The Pentagon’s top acquisition official on Wednesday detailed a new focus toward bolstering the domestic supply chain for microelectronics fabrication and rare earth mineral processing.
Ellen Lord, the under secretary of defense for acquisition and sustainment, said during a Brookings Institution discussion that the pandemic has specifically exposed vulnerabilities in the supply chains for those two areas.
“One of the silver linings, frankly, to COVID has been the fact that there’s a much larger awareness of issues we have with our supply chain being offshore with potentially adversarial countries. So what we now have is a much larger awareness throughout the U.S., and I think the world as well, as to the challenges we particularly have with China,” Lord said. “Now we have interest in actually making sure that we understand the fragilities in our supply chain, and that we make sure we reshore as much as possible and also have partners and allies supporting us wherever possible.”
Lord said the focus to “re-shore” competition would start initially with bringing competition back to the United States, before exploring opportunities to expand supply chain partnerships with allies and partners.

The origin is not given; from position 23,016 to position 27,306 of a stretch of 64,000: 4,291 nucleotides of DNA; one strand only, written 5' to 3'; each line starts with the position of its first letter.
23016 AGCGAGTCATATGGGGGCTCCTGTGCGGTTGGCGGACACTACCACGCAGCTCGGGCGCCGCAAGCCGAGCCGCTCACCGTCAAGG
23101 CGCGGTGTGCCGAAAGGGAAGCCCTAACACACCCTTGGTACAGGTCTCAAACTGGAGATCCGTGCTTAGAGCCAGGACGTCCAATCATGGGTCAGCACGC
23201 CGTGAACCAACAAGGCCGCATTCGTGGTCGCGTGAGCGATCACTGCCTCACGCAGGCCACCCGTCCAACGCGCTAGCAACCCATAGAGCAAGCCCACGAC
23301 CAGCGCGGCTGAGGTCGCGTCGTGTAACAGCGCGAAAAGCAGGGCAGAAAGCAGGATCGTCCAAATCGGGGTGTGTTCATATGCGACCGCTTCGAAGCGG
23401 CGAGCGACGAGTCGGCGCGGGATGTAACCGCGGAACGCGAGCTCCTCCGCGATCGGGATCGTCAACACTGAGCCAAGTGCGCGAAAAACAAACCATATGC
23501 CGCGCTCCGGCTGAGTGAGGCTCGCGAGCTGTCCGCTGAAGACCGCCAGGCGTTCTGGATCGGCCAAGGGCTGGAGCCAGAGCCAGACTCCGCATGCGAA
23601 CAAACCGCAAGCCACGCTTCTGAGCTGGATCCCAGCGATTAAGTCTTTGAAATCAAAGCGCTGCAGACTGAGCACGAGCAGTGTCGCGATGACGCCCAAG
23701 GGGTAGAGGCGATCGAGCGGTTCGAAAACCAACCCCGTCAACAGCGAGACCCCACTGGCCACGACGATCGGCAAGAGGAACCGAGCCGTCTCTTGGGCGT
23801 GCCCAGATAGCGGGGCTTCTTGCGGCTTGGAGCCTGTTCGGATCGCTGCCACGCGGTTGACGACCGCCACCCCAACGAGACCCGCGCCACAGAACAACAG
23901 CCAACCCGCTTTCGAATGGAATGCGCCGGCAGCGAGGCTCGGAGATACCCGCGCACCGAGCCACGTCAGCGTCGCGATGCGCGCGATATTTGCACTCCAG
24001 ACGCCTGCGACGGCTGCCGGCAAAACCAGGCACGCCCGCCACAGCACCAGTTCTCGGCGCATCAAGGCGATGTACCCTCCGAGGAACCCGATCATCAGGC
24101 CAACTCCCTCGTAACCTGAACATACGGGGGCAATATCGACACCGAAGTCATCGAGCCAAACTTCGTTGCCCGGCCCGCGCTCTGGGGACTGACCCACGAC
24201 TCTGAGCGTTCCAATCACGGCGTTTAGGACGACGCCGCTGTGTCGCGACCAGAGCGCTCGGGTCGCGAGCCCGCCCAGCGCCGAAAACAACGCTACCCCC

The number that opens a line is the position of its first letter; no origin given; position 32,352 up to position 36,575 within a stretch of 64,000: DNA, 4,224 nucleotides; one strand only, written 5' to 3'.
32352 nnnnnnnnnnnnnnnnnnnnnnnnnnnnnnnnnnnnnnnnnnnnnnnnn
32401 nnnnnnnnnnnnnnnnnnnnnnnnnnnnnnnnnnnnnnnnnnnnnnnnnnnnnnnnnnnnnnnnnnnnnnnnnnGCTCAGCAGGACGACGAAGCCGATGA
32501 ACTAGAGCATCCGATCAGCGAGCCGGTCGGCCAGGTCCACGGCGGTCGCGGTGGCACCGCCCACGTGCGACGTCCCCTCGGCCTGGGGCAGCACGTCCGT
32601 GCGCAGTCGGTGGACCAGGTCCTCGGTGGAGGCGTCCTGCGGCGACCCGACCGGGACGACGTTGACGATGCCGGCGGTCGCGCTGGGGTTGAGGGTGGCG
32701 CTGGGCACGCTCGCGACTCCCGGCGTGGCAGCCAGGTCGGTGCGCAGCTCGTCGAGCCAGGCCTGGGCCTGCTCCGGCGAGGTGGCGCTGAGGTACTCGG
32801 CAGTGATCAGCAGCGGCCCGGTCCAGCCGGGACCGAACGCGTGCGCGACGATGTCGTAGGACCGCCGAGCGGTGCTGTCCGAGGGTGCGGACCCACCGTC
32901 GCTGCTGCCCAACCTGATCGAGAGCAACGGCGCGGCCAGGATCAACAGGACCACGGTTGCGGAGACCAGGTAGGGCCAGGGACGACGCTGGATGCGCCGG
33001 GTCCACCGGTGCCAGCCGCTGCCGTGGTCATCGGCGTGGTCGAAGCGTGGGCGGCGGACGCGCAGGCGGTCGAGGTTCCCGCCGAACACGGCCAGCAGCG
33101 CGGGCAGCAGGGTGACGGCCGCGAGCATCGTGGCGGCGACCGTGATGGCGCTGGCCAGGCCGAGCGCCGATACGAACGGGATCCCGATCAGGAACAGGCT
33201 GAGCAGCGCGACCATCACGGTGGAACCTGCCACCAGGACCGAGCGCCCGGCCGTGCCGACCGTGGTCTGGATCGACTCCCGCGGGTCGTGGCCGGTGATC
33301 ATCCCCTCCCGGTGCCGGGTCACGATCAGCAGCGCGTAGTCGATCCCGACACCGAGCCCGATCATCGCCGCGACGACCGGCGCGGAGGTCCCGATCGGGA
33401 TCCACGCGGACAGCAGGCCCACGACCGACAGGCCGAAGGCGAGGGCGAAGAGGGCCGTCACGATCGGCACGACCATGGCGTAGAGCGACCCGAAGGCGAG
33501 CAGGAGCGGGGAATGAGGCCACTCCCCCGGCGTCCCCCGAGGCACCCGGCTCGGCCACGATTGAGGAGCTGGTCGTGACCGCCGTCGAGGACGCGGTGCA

On microelectronics, specifically, Lord added that challenges with intellectual property will require a priority on shoring up the domestic supply chain.
“We just found with microelectronics we have gotten ourselves into a potentially compromised position where we have U.S. intellectual property, in terms of designs, going offshore for fabrication and packaging, leaving us with some vulnerability there that is unacceptable moving forward,” Lord said.
The Pentagon’s technology office said recently it has shifted its top modernization priority from hypersonics to microelectronics, with plans to move away from its “trusted foundry” model toward a “zero trust” approach (Defense Daily, May 19).
USA Rare Earth, LLC announced in April it had acquired a domestic manufacturing capability to allow it and its partners to mine, process and produce rare earth magnets and related materials in the U.S., thereby reducing dependency on China (Defense Daily, April 7).